Jim Grant:

In 1946, the rate of inflation in some months was in excess of 15%. Why? Because price controls were coming off and because all this pent up demand and wartime rationing had now loosed and was upon the economy and really yields was the cause for it.

Jim Grant:

It was impossible, you’re earning 2% on your securities and the inflation rate was called 12%. All right. Still, President Truman said we will not relax these yield curve controls because in the wake of World War One, controls would come off and people are taking a licking on their liberty bonds and then call.

Jim Grant:

So that was a mindset. So, controls were in place in 1951 when the Korean War was on, but the FED had said, “We have to do something.” So now William Mcchesney Martin then negotiating, “Inflation is coming on again and we cannot do this anymore.” So there’s something called the Fed Treasury Accord 1951, and that ended the formal control of the yield curve.

Jim Grant:

But what then happened was even more interesting, and then what happened was nothing. And the long dated Treasury was two and a quarter in 1946. In 1956, 10 years after the lows and five years after the end of the Accord, the long-dated Treasury yield was three and a quarter, 100 basis points only, of the rise in yields, despite the market hasn’t been pretty.

Jim Grant:

So it shows you so many things, it shows you… you never know, right? That’s one lesson I think I have learned. It shows you that the bond market can take its sweet time, especially in these trends, when they get started. And those three and a quarter of 1956 and then it was four and a quarter in 1956. For a secular bear market, this took its time to get started.

Jim Grant:

So, we can build these models and these dream castles for some of us, about how all this might end, but one possibility, it’s not the one I hope for, as a journalist, I’m in the volatility business, one possibility is that the trend ends, but ever so deliberately, and what happens, happens gradually. I don’t think that’s the case now because of the buildup of leverage and all these derivatives lying around waiting to be exploited, but that was what happened then.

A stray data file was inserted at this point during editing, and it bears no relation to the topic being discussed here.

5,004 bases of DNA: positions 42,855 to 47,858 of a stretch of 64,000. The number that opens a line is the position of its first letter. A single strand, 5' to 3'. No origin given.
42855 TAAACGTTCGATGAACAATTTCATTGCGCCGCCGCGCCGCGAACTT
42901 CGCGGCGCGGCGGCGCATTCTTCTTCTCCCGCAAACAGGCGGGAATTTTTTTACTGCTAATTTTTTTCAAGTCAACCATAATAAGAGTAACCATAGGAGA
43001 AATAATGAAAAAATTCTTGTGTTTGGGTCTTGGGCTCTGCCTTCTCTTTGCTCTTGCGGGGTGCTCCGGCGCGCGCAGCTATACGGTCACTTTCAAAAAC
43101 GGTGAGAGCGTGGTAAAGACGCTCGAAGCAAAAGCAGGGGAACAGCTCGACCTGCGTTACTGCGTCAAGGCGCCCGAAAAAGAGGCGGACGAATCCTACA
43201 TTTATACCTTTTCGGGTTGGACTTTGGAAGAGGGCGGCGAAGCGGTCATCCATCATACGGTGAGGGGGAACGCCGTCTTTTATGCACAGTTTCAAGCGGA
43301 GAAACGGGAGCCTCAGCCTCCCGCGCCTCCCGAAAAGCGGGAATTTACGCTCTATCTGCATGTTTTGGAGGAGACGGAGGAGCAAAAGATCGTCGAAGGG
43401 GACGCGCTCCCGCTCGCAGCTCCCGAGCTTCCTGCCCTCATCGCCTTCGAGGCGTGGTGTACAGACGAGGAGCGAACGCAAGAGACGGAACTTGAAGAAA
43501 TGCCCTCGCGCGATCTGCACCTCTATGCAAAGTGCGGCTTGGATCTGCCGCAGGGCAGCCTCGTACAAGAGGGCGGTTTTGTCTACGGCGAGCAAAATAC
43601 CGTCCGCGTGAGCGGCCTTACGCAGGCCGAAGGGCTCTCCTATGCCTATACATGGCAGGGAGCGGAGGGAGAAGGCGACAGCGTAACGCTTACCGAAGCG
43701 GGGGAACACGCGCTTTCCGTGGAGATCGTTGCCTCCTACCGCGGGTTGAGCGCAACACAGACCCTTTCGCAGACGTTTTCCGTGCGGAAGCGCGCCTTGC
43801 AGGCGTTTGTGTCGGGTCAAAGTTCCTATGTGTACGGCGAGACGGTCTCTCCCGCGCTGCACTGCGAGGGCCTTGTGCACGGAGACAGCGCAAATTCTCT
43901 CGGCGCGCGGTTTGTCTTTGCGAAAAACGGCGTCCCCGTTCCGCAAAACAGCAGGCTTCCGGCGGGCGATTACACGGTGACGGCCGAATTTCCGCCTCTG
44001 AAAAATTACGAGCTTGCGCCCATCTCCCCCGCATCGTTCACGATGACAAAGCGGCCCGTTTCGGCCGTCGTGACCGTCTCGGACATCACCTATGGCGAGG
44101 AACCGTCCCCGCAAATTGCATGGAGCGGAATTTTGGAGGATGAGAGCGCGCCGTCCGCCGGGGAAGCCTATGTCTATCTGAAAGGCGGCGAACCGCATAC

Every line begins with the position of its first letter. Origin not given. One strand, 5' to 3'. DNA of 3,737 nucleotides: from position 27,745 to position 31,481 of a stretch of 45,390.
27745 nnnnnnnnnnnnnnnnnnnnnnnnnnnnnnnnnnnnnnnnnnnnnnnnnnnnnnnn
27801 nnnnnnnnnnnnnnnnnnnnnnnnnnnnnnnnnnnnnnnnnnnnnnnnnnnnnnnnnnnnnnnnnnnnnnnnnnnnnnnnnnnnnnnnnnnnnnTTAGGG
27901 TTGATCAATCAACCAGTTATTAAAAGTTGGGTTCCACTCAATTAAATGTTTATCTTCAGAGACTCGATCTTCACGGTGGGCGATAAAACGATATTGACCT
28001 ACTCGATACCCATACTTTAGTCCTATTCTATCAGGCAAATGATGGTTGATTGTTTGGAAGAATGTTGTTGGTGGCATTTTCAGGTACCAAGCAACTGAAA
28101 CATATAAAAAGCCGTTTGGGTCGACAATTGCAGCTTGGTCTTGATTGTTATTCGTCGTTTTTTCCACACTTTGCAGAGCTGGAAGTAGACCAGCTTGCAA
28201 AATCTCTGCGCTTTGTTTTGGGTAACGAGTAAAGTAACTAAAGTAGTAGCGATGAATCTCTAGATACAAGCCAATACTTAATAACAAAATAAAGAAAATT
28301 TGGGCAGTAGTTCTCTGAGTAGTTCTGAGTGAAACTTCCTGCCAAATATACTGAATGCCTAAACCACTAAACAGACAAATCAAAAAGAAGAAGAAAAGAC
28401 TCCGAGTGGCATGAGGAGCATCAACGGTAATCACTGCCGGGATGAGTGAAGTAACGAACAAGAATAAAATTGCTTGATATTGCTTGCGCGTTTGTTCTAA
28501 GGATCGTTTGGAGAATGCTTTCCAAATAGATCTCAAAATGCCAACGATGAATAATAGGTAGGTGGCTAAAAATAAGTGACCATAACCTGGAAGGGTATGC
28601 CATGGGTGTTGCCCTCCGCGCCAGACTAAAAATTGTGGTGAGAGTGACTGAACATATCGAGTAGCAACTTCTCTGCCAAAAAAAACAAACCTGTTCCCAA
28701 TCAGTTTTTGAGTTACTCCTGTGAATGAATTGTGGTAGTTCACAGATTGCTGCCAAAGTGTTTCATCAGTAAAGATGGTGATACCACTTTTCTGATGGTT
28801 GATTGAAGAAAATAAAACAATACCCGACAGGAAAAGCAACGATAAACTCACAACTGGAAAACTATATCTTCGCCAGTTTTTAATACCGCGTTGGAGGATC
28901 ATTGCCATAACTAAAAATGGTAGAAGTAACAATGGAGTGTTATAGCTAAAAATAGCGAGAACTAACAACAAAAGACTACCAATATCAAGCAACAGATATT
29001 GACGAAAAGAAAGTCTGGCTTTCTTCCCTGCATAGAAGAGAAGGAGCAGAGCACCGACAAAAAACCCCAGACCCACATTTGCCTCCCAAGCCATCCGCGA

Bill Fleckenstein:

I’m shifting gears, but on the similar topic of the end. One thing I’d really like to discuss is, what do you think about the prospects of the so-called Debt Jubilee or Cold Fusion and what might the world look like in its wake? I mean, obviously, if central banks were to start losing the bond markets of their various countries, obviously, if that were to happen in Japan, they got a pretty good hand to play, to just swap their bonds for some longer-dated bonds with no yield. Do you have any thoughts on the likelihood of Cold Fusion or a Debt Jubilee? Even if you don’t think it’s very likely, maybe, you could comment on, what might the world look like if Japan did that? I think it’s an interesting intellectual exercise.

Jim Grant:

Well, here’s something that Japan did. In the 1930s, the Japanese were great anglophiles, they admired British institutions, especially in the monetary realm, the Bank of Japan was a devoted student of the words and deeds of Governor Norman who was the head of the Bank of England. And Norman was a gold standard guy and the Japanese wanted to get back on the gold standard after World War One.

Jim Grant:

And they finally did, they finally did in 1931, just in time to watch the British depart the gold standard. So what happened when the Japanese were on it, but the world was moving off it? Was that the Yen appreciated, the Japanese export market collapsed, commodity prices collapsed and the governor of the Bank of Japan was assassinated, he’s last name was Inoue. He was assassinated by a kid from the countryside that was a member of a blood oath association or something like that. And he was reacting to what seemed a very hostile and heartless form of alien capitalism, so they assassinated the Governor of the Bank of Japan.

Jim Grant:

And so they took a hit at the Bank of Japan and they got us a gold standard. What happened then was the biggest day in the history of the Tokyo Stock exchanges, they closed it early because of the riot to the upside. And that wasn’t a Debt Jubilee exactly, but it was an Inflation Jubilee. That’s a long time from now, so, let’s look a little bit nearer in history to what has happened in this country.

Jim Grant:

Well, not exactly a Debt Jubilee but an Inflation Jubilee to be sure, on August 15th 1971, Nixon took us off the Bretton Woods gold standard. That was a Sunday evening, on Monday morning, the stock exchange opens, what will do? The dollar has lost its foundation, the United States has defaulted, we have proven faithless in our pledge to redeem, orthodox finance is, if not dead, certainly imperilled. When we do, the stock market was up the most ever, that was a record upside day to that moment in the stock exchange’s history.

Jim Grant:

Such events I think, if there were a move to renounce debt or to institutionalize inflation in some way or to make a more manly effort to debase the dollar. These guys really haven’t started, I could do a better job than they could. I better demonstration burning of about 2000 pounds of hundred dollar bills in the front lawn of the Federal Reserve building just to open it. But if there were such a thing, I think the stock market on form, would be a beneficiary.

Jim Grant: